|A nice classic cover,|
perfect for the section
about cads and prostitutes.
Here we are, 3 books into Volume 1: Fantine of Victor Hugo's Les Misérables, and finally we meet Fantine. For those of you following along with your cast albums, we've had the Prologue (without Javert's bit), What Have I Done?, and after this Book, more detail about the "when I was young and unafraid" parts of I Dreamed a Dream.
Book Third - In the Year 1817
We meet four young bucks about town - Parisian students, living the high life, which, naturally, includes even younger women to keep them company. Well, first you have to get through a chapter of historical context, but let's bypass that and go straight to the people behaving badly part of things, shall we? (Hugo disapproves of this, put a whole thing about it being important at the end of chapter I, but ha, ha, he's dead, I can do what I want.)
|Two Grisettes by Constantin Guys|
(Grisette = Prostitute, FYI)
- "These young men were insignificant; every one has seen such faces; four specimens of humanity taken at random; neither good nor bad, neither wise nor ignorant, neither geniuses nor fools; handsome, with that charming April which is called twenty years." (p.95) But one of them, Felix Tholomyes, is not only Fantine's bloke, but also a bit of an instigator when it comes to self-serving actions.
- They hook up with "four ravishing young women, perfumed and radiant, still a little like working-women, and not yet entirely divorced from their needles; somewhat disturbed by intrigues, but still retaining on their faces something of the serenity of toil, and in their souls that flower of honesty which survives the first fall n woman." (p.96)
- Fantine was the most naive of this group, and a bit of an outsider because of it. "We will confine ourselves to saying that the love of Fantine was a first love, a sole love, a faithful love. She alone, of all the four, was not called 'thou' by a single one of them." (p.97)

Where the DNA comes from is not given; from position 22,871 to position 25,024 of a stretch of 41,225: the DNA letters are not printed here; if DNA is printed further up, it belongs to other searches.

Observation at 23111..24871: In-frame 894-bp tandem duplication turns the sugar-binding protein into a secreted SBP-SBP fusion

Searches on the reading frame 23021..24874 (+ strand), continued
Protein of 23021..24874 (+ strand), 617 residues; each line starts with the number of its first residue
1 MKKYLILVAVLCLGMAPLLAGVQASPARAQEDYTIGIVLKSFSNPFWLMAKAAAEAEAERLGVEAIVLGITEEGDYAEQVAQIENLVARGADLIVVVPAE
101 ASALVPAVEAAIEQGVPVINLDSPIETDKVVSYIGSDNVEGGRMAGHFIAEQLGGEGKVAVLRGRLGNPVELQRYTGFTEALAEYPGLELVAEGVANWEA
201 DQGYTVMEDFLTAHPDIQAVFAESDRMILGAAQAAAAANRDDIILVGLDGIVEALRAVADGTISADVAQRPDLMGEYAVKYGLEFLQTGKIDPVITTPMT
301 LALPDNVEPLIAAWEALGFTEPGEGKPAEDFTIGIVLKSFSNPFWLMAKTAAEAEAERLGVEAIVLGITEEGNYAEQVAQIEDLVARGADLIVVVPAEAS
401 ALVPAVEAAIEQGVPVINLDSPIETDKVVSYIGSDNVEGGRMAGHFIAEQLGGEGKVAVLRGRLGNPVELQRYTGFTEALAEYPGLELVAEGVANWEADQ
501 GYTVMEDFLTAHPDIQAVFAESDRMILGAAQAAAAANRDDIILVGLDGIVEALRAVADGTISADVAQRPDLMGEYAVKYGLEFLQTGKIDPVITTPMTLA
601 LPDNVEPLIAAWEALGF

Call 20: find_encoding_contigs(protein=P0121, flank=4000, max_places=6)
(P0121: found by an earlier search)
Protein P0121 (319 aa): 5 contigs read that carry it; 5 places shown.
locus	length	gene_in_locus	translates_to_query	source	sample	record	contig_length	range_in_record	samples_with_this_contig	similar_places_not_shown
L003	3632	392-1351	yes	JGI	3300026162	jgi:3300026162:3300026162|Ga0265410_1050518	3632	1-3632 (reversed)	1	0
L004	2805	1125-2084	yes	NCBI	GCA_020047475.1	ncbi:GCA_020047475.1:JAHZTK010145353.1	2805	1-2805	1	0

- So, after a summer by her side, while the gals were pressuring the dudes for a 'surprise,' and with the families of these dudes pressuring them to settle down respectably, "Tholomyes lowered his voice and articulated something so mirthful, that a vast and enthusiastic grin broke out upon the four mouths simultaneously...." (p.98) If you think dudes behaved impeccably 200 years ago, this'll prove you wrong.
- The guys take the gals out for a long summer day's idyll in the countryside, sightseeing, playing games, dining out, being charming and looking attractive to all passers-by. "Beautiful women waste themselves sweetly. They think that this will never come to an end. Philosophers, poets, painters, observe their ecstasies and know not what to make of it, so greatly are they dazzled by it." (p.101)
- Over a long meal, Tholomyes waxing philosophical about life and beauty, adds, "I say nothing of Fantine; she is a dreamer, a musing, thoughtful, pensive person; she is a phantom possessed of the form of a nymph and the modesty of a nun, who has strayed into the life of a grisette, but who takes refuge in illusions, and who sings and prays and gazes into the azure without very well knowing what she sees or what she is doing...." (p.106) I mean, if I was an impressionable girl who'd been on my own my whole life, no known parents, not even knowing where my name came from, and Mr. Life of the Party said stuff like that about me, I'd probably fall head over heels, too. Poor kid.
- So the girls ask for their surprises, and Tholomyes and the rest kiss their gals on the forehead and tell them to wait there a bit, the surprise is coming. In case I haven't made it clear, these guys? Not nearly as awesome as they think they are. They leave the gals sitting around for an hour, then a waiter brings the "Surprise" note, which explains about ma and pa not being keen on light-skirted daughter-in-laws, so the poor guys have to desert them in the inn. And this awesome bit: "For the space of nearly two years we have made you happy. We bear you no grudge for that.... Postscriptum. The dinner is paid for." (p.111)
- Fantine pretends to take this as lightly as the others. But. "An hour later, when she had returned to her room, she wept. It was her first love affair, as we have said; she had given herself to this Tholomyes as to a husband, and the poor girl had a child." (p.111)